Sandra Kaplan developed a model to guide the construction of curricular units called The Grid. The Grid helps curriculum writers make decisions about an overarching theme, the essential elements of curriculum, and the format for the creation of learning experiences. Kaplan suggests that curriculum writers begin developing units by selecting a theme, rather than a topic, as the organizing element. Possible themes or concepts might be power, humor, extinction, the unexpected, or journeys.

The components of Kaplan's Grid are the theme, content, processes (e.g., productive thinking skills, research skills, and basic skills), and products. Affective concerns, descriptions of learning experiences, and activities are also important parts of her model.


The subject matter selected for the curriculum reflects knowledge that is mandatory for all students to learn, knowledge that is commensurate with the level of conceptualization and level of knowledge particular to the needs and interests of the students.


The skills and competencies students are expected to master include, but are not limited to, productive thinking skills, basic research skills, learning-to-learn skills, life skills, and the skills of technology. Rather than choose one set of skills, Kaplan suggests the integration of various categories of processes.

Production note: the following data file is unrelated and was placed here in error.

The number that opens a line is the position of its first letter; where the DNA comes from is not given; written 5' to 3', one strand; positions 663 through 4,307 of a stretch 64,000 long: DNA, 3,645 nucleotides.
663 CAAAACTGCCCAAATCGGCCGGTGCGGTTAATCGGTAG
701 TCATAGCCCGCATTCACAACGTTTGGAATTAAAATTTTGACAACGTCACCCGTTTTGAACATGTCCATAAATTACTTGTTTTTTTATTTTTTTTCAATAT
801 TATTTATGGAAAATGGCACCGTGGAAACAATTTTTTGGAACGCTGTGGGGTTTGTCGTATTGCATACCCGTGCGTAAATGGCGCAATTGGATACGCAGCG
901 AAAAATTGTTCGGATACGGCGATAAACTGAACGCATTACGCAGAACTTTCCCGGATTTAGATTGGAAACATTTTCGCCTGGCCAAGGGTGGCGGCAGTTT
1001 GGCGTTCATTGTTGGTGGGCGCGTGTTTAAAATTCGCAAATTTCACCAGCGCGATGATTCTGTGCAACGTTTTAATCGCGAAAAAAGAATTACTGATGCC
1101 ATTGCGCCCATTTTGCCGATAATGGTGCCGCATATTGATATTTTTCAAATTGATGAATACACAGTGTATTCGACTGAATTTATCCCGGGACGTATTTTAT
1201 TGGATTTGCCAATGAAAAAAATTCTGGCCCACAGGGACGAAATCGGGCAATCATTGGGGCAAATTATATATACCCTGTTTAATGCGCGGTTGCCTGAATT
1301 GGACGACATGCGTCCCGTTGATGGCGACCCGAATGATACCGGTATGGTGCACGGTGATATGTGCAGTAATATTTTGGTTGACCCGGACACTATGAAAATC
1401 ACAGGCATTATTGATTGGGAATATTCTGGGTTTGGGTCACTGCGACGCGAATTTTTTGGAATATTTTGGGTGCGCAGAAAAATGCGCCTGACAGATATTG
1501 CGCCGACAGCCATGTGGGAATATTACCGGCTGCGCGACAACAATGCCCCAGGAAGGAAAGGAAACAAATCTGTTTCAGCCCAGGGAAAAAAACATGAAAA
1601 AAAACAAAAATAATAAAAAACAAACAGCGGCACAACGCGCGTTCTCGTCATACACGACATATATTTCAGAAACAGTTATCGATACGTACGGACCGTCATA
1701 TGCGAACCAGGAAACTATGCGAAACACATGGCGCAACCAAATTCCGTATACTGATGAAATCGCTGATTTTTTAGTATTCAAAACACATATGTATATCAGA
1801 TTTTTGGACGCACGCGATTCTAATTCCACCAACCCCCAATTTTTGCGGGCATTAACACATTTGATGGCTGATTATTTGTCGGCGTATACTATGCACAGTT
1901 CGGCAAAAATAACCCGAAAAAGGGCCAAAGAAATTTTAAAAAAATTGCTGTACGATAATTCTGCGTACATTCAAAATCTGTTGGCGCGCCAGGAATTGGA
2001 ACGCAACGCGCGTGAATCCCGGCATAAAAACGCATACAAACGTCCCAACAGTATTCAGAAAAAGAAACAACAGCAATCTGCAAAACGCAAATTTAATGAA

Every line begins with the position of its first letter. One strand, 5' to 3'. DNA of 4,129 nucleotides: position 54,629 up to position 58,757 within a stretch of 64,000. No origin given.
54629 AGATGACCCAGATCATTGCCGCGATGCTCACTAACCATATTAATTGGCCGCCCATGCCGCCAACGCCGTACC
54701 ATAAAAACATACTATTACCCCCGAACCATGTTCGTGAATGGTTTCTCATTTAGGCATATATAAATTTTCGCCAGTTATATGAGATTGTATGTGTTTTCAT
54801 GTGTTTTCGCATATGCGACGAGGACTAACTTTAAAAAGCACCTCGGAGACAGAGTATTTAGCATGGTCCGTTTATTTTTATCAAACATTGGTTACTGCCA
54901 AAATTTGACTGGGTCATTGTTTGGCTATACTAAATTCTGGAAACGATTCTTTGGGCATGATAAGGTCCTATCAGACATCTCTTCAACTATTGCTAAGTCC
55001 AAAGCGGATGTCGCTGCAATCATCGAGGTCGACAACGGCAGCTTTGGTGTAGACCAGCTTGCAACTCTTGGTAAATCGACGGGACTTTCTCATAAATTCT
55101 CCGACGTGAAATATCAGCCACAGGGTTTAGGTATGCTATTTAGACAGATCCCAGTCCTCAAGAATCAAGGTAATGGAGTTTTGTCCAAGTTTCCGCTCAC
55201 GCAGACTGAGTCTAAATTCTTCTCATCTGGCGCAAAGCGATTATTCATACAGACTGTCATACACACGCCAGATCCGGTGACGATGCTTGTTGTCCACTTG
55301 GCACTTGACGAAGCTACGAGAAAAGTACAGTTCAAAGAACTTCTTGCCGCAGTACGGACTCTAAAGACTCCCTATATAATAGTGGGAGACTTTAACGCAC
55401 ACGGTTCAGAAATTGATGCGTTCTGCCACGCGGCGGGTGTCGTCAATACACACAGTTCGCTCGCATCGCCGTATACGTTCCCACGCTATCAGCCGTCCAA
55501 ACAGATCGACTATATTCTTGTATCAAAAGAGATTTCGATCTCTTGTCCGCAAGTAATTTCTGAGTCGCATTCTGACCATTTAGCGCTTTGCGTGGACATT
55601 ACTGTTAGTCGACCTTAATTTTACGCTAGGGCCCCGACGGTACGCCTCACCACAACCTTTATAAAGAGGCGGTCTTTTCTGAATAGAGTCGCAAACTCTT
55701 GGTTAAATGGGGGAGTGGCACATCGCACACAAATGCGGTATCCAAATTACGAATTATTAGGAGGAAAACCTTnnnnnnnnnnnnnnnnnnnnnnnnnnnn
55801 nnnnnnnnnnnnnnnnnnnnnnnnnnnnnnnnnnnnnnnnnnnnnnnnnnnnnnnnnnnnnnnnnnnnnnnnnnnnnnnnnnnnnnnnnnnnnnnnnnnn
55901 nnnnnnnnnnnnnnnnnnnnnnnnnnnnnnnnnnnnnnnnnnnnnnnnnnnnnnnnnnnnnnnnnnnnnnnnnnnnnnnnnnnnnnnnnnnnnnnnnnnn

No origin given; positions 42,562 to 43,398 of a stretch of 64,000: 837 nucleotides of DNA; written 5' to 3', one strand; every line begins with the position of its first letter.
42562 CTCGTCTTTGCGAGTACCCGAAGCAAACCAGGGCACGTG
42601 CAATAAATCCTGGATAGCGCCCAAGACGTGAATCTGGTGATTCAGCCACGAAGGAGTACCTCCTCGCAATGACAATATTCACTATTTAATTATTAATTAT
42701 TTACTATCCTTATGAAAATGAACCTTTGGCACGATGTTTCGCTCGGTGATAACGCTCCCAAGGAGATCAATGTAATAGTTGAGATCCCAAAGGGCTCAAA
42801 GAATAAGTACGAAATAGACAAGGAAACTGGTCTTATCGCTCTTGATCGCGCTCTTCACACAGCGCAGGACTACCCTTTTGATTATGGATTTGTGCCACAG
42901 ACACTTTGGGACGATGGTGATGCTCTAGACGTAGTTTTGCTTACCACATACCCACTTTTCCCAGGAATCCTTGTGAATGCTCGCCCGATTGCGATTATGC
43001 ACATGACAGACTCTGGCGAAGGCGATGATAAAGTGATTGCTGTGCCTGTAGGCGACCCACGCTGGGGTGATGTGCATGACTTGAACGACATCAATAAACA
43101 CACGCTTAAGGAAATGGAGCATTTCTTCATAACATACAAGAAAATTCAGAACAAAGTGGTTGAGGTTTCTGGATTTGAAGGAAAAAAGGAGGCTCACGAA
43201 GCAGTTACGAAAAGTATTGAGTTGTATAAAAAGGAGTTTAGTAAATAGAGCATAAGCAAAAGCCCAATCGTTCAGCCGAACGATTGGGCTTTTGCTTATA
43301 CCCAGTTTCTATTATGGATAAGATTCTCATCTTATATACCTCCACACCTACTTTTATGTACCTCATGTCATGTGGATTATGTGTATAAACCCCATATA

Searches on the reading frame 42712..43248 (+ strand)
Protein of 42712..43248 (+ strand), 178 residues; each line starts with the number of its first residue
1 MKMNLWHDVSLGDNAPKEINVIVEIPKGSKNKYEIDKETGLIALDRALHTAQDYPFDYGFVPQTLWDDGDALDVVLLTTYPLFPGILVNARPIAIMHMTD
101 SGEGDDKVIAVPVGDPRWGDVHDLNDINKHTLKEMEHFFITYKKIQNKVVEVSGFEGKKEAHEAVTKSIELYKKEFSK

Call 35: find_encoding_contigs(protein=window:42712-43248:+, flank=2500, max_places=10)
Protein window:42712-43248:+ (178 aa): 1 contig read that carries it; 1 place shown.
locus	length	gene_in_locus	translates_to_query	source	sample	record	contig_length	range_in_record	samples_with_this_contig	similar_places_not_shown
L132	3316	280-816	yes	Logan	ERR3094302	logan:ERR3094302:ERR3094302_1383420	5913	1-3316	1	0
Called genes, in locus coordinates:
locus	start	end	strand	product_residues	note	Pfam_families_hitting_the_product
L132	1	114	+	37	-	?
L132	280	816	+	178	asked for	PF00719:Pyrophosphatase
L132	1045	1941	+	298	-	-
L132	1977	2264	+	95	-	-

The communication or transmission of the knowledge and skills students have assimilated requires experiences (1) in a variety of media, including the latest forms of technology, and (2) with materials for appropriate and accurate production of the developed work. Products serve as a tool for learning as well as a way to communicate the synthesis and assimilation of both knowledge (content) and skills (process). Products must be allowed to be communicated in visual, oral, and written formats and result from a variety of production skills such as varied technology and materials, self-determined criteria for evaluation, and identification of formal and informal outlets to share the products.


The attitudes, appreciation and values introduced to students are an integral feature of, rather than an adjunct to, the curriculum. An understanding of the student as an individual and contribution, who values learning and productivity, and awareness of the roles and responsibility for leadership are some of the affective learnings to be included in the curriculum.

"Once the curriculum is differentiated, it needs to be individualized for students."